ST. LOUIS, Aug. 13 (UPI) — Studies in mice suggest an overly strong inflammatory reaction to a urinary tract infection may open the door to recurrent infections, U.S. researchers say.
Researchers at Washington University School of Medicine in St. Louis find after two weeks of infection, the bladder wall undergoes additional changes that leave mice more vulnerable to later infection. However, these vulnerabilities were decreased if the immune system was depressed during initial infection.
“We found markers in the mice that may one day help us identify patients vulnerable to recurrent infection and refine our treatment strategies,” lead author Thomas Hannan says in a statement. “There were infection-fighting elements in the immune responses of some mice that we may, for example, one day be able to trigger with vaccines for vulnerable patients.”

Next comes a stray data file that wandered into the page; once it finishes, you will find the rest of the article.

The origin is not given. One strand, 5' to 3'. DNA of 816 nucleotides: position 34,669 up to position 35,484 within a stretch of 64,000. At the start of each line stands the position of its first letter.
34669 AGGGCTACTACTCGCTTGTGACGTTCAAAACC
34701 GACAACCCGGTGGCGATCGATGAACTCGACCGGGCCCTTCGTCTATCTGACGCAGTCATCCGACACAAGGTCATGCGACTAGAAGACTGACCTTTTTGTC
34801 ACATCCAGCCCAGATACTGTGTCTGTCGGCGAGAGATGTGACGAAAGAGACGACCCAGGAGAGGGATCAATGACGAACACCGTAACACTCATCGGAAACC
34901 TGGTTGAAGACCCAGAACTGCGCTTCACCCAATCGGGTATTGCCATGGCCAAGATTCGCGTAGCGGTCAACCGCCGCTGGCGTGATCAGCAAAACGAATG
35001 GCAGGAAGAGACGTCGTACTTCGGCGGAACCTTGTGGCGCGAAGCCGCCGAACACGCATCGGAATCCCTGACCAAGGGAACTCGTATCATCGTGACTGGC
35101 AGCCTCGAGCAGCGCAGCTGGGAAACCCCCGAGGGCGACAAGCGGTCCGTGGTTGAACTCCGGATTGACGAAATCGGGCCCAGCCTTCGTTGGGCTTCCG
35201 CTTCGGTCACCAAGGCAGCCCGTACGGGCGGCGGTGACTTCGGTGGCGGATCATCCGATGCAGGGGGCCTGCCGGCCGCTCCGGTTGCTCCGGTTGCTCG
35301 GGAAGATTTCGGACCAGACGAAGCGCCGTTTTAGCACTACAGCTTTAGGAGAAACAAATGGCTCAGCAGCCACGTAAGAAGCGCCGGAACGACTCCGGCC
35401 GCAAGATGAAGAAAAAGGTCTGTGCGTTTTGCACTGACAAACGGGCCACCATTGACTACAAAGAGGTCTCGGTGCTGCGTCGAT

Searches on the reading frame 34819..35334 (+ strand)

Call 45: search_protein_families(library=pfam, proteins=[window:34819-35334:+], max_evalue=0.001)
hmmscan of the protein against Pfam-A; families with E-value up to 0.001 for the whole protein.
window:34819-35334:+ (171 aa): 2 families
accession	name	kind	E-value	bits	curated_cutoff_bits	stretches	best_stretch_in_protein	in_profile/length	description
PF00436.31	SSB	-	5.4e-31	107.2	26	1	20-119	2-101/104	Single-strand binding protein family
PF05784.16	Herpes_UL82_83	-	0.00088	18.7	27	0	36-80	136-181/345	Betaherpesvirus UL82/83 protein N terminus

Hannan and colleagues infected mice with urinary tract infections for a month. Some mice spontaneously resolved their infections; others developed a persistent infection — high levels of bacteria in the urine and bladder and high levels of inflammation in the urinary tract.
After researchers cleared this infection with antibiotics for four weeks, all of the mice were exposed with other urinary tract infection-causing bacteria that they could distinguish from the initial infectious bacteria.
The study, published in PLoS Pathogens, finds the mice that had chronic bacterial cystitis in the first round of infection but avoided it in the second had little or no bacteria in their urine during the second test.
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